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Changing how development assistance is delivered


Jo Kemp

Much has been written in recent years on the need to “do development differently”. At the core of the debates are the principles of focusing on locally defined problems tackled through iteration, learning, adaptation and using systems thinking. By applying these principles, in our efforts to pursue, promote and facilitate development progress, it is assumed that development interventions can generate higher and lasting impact.

In the COVID-19 era, we again need to re-consider how development is delivered. With planes grounded, and inevitable donor budget cuts, the pandemic has forced us in the sector to think creatively and change behaviours. It is a difficult time but also an opportunity for us, as development practitioners, to reconsider how we work. But what can we adjust in how we design and deliver programmes?

At present, most development programmes focus on the delivery of technical solutions. Team members may be placed long-term in-country to deliver technical assistance, their efforts supplemented by fly-in/fly-out team members. I have been both. It is what development practitioners are primarily trained to do through their tertiary education or professional qualifications and it is what donors and client governments often ask for. However, this approach only gets us so far.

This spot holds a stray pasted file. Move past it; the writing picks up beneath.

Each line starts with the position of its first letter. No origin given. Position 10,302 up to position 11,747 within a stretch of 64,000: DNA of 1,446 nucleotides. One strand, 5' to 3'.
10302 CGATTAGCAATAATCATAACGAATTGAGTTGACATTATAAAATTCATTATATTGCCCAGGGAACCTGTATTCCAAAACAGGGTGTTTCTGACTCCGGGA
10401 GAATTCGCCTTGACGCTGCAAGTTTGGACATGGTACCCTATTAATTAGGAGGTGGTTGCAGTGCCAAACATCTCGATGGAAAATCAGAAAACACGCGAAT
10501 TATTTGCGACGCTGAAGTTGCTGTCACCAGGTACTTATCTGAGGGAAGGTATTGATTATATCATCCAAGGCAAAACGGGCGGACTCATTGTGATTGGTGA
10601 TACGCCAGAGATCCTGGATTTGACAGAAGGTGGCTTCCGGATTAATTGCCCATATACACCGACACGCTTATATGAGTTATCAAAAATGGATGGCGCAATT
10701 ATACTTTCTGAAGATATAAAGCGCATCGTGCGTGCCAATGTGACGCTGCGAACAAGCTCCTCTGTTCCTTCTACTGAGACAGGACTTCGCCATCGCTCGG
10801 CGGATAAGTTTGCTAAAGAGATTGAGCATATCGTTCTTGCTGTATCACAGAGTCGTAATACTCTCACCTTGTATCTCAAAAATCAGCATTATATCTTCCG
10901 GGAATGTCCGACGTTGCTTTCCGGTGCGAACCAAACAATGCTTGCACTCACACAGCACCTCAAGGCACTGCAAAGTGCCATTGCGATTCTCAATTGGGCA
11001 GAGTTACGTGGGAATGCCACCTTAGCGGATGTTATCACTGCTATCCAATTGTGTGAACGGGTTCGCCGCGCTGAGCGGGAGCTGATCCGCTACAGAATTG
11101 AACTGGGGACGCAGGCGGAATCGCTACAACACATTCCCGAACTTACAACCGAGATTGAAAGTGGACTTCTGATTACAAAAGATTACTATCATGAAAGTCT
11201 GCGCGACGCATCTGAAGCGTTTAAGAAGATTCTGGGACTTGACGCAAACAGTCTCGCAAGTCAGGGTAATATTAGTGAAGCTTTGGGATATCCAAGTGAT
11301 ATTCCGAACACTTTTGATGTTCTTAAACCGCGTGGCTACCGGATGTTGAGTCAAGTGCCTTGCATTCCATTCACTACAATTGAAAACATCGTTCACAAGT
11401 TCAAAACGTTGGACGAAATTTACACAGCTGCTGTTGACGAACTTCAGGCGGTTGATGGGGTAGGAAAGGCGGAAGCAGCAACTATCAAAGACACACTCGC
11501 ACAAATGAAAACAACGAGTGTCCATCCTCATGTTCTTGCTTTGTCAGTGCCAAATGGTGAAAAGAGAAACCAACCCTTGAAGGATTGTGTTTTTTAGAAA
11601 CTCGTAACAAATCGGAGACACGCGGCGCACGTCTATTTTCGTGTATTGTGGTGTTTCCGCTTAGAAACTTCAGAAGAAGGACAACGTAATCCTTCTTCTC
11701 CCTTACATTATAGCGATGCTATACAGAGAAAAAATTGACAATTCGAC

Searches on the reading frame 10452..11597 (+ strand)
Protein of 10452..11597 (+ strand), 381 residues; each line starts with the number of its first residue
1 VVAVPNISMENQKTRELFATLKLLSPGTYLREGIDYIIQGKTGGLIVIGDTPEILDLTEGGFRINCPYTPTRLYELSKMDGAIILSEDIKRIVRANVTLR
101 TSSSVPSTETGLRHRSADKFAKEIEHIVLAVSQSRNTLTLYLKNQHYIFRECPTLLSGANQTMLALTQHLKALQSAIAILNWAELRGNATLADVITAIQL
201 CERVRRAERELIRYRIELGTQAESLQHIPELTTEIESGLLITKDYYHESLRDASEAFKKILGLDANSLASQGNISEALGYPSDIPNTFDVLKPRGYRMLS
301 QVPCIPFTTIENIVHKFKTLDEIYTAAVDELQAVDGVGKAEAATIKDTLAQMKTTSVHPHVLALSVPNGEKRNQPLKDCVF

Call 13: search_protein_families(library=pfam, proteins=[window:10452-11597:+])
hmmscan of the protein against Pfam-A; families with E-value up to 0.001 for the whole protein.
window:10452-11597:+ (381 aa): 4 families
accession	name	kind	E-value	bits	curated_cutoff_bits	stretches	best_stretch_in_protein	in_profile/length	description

We might get a good policy enacted or a new approach adopted but that alone doesn’t make the system stronger. This is because genuine development progress is complicated: solutions are not simple or obvious and when an input doesn’t have the expected output, you are probably faced with a complex system. So how do we best work with complexity?  

- Understand first, then act. Identify and map the elements of ‘things’ within the system to understand how they interconnect, relate and act in a complex system. From here insights can be used to develop interventions. Voice or draw elements of the intervention and its stakeholders that may not be being said.

- Re-evaluate our role as development practitioners in the process of change. Moving away from technical solutions – and working with complexity - inevitably shifts our role from ‘doers’ to ‘facilitators’. This shift in mindset enables us to think and act in different ways and move beyond a focus on technical delivery.

- Take time to learn, think and adapt. Sadly, this is often seen as a luxury with ever tighter programme budgets and timeframes. However, it is arguably even more important in times of scarcity to ensure that what money is spent will deliver an impact.  


- Build the skills needed to work in new ways. This may include a focus on strengthening our listening skills - listening to deepen awareness rather than jumping to solutions - and communicating with open questions to facilitate understanding. These core “soft” skills can help to work side-by-side with country partners and help resist the urge to provide ready-made solutions, models or rigid advice.

Working in the COVID-19 era is an opportunity for us, as development practitioners, to work in new ways. I, for one, am excited about continuing to work in new ways.

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